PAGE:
William Collard Smith

Posted on: 11 January, 2021

William Collard Smith was one of Ballarat’s prominent early citizens. He was a land agent, mining speculator, Mayor of Ballarat and a Member of State Parliament. He is also known for the size of the house he owned in Sturt Street.

Smith was born in Bollington, Cheshire, England on 19 July 1830, the youngest son of William, a cotton manufacturer. He sailed for Australia in 1852. Immediately upon arriving in Victoria in October 1852, he headed to the Sandhurst goldfields. Having met with no success in Sandhurst he journeyed to Creswick and then to Ballarat, where he settled in 1855.

In Ballarat he became a land agent and auctioneer and, in 1854, he married Ellen Newman in Melbourne. In 1856 he was elected to the newly formed Ballarat West Council, becoming Chairman of the Council in 1860. He was elected to the Legislative Assembly in the Victorian Parliament in August 1861 representing the Ballarat West electorate. Also, in 1861, he joined Ballarat Rifle Rangers, a volunteer force, which was like the Army Reserve today. He served for 25 years rising to the rank of Colonel.

He was heavily involved in mining and mining companies, and with his business partner, Mr. E. A. Wynne established a bank, Smith Wynne Investment Company.  In 1868 he was engaged by John Winter to raise money for Winter’s Freehold Gold Mining Company. Winter had purchased 1,300 acres of freehold land. Smith was entrusted by Winter to float a company which saw him travel to England to entice investors to inject capital into the company. The mission to England proved disappointing as he was unknown to the key businesspeople and institutions in London.

Two of the key milestones in his political career are being elected Mayor of Ballarat on two occasions, 1874/75 and 1887/1888 and appointed Minister for Mines in 1874 in the Berry Victorian colonial government.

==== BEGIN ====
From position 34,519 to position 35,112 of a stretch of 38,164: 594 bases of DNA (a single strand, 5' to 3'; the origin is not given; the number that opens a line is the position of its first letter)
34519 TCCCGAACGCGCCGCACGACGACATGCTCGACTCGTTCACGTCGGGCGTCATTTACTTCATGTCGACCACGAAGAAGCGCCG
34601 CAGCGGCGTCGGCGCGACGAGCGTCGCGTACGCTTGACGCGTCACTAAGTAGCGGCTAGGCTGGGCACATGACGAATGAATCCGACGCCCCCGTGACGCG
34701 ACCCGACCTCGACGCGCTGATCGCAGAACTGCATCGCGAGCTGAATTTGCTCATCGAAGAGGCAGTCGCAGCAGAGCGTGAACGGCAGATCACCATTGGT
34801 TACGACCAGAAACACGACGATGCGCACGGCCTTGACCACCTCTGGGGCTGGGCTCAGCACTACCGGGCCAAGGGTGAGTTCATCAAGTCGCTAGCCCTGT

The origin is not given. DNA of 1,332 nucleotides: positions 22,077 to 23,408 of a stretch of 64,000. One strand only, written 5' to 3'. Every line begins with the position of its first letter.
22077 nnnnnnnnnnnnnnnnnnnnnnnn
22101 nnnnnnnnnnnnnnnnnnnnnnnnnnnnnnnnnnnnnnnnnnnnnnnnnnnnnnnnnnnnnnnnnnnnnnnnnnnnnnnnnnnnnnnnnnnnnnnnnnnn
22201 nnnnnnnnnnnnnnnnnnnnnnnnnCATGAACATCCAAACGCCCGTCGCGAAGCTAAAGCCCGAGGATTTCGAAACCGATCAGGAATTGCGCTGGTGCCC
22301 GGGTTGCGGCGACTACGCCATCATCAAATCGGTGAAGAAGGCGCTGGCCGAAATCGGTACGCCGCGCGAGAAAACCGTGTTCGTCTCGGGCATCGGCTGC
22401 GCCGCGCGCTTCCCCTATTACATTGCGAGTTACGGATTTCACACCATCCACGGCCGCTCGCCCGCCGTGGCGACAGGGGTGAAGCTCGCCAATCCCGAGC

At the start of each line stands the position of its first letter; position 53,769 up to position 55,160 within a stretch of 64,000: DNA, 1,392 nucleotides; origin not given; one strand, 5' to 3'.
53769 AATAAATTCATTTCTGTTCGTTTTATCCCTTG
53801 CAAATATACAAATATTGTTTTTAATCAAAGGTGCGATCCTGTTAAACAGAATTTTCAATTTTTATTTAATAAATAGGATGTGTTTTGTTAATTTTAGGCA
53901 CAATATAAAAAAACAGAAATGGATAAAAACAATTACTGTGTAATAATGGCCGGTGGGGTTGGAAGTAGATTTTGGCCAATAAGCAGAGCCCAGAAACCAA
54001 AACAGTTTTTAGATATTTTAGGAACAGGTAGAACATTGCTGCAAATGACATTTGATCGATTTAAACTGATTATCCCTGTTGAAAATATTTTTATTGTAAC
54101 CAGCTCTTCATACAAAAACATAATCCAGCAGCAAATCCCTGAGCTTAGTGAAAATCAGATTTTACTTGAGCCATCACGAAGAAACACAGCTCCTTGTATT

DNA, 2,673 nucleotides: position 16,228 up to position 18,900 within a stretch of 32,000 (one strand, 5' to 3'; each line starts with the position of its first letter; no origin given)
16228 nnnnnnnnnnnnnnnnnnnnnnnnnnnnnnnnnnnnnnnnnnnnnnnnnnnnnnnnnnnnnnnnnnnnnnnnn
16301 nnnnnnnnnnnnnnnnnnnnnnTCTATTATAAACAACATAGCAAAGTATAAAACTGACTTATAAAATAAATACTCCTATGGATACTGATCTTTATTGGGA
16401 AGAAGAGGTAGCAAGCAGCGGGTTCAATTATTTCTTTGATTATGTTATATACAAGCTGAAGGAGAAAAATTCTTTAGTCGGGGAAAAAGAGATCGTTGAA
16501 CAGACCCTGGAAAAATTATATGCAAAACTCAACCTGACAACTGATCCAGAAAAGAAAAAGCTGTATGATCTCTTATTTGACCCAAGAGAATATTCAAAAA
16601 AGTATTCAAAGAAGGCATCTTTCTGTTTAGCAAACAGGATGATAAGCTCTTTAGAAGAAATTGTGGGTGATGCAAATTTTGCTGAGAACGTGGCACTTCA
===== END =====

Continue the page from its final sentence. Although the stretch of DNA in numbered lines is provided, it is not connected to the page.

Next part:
During his time in Ballarat he was well known for owning a mansion in Sturt Street where St. Patricks College is now situated. It was a very prominent landmark in the early days of the City of Ballarat. The house was originally built for Mr. Richard Tunbridge and was known as “Tunbridge’s Folly”.

Smith purchased the property in the 1860s from Tunbridge and sold the house following his wife’s death in March 1881. The mansion was one of three properties Smith owned in Ballarat at this time. Following his wife’s passing he moved to Melbourne.

He died on 20 October 1894 in the Melbourne suburb of Brunswick. His will showed that he was not a wealthy man at the time of his death, unlike when he resided in Ballarat.

He is buried in the Ballarat New Cemetery, Area, Church of England E, section 3, Grave 3.


This link provides Smith’s entry in the Australian Dictionary of Biography:



Here is his obituary as reported in The Ballarat Star on 27 October 1894:



Simon Jacks
Australiana Research Collection
Ballarat Research Hub at Eureka (BRHAE)



Research sources:
Ballarat Star, 27 October 1894
A Biographical Register of the Victorian Parliament 1839-1900.  Canberra: Australian National University Press. 1972
Mansfield,P & Butters, P. Ballarat Times. Ballarat, Ballarat Historical Society, 1995.
Naughtin, B.C., Bro., History and heritage 1893-1993: St. Patricks College. Ballarat: Board of St. Patricks College.1993

Black and white photo of large property and gardens
Tunbridge home photograph reproduced in: Naughtin, B.C., Bro., History and heritage 1893-1993: St. Patricks College. Ballarat: Board of St. Patricks College.1993
William Collard Smith photograph portrait in Mayoral attire
William Collard Smith in Mayoral Robes circa 1874. Photo held in Australiana Research Collection, Ballarat Research Hub at Eureka.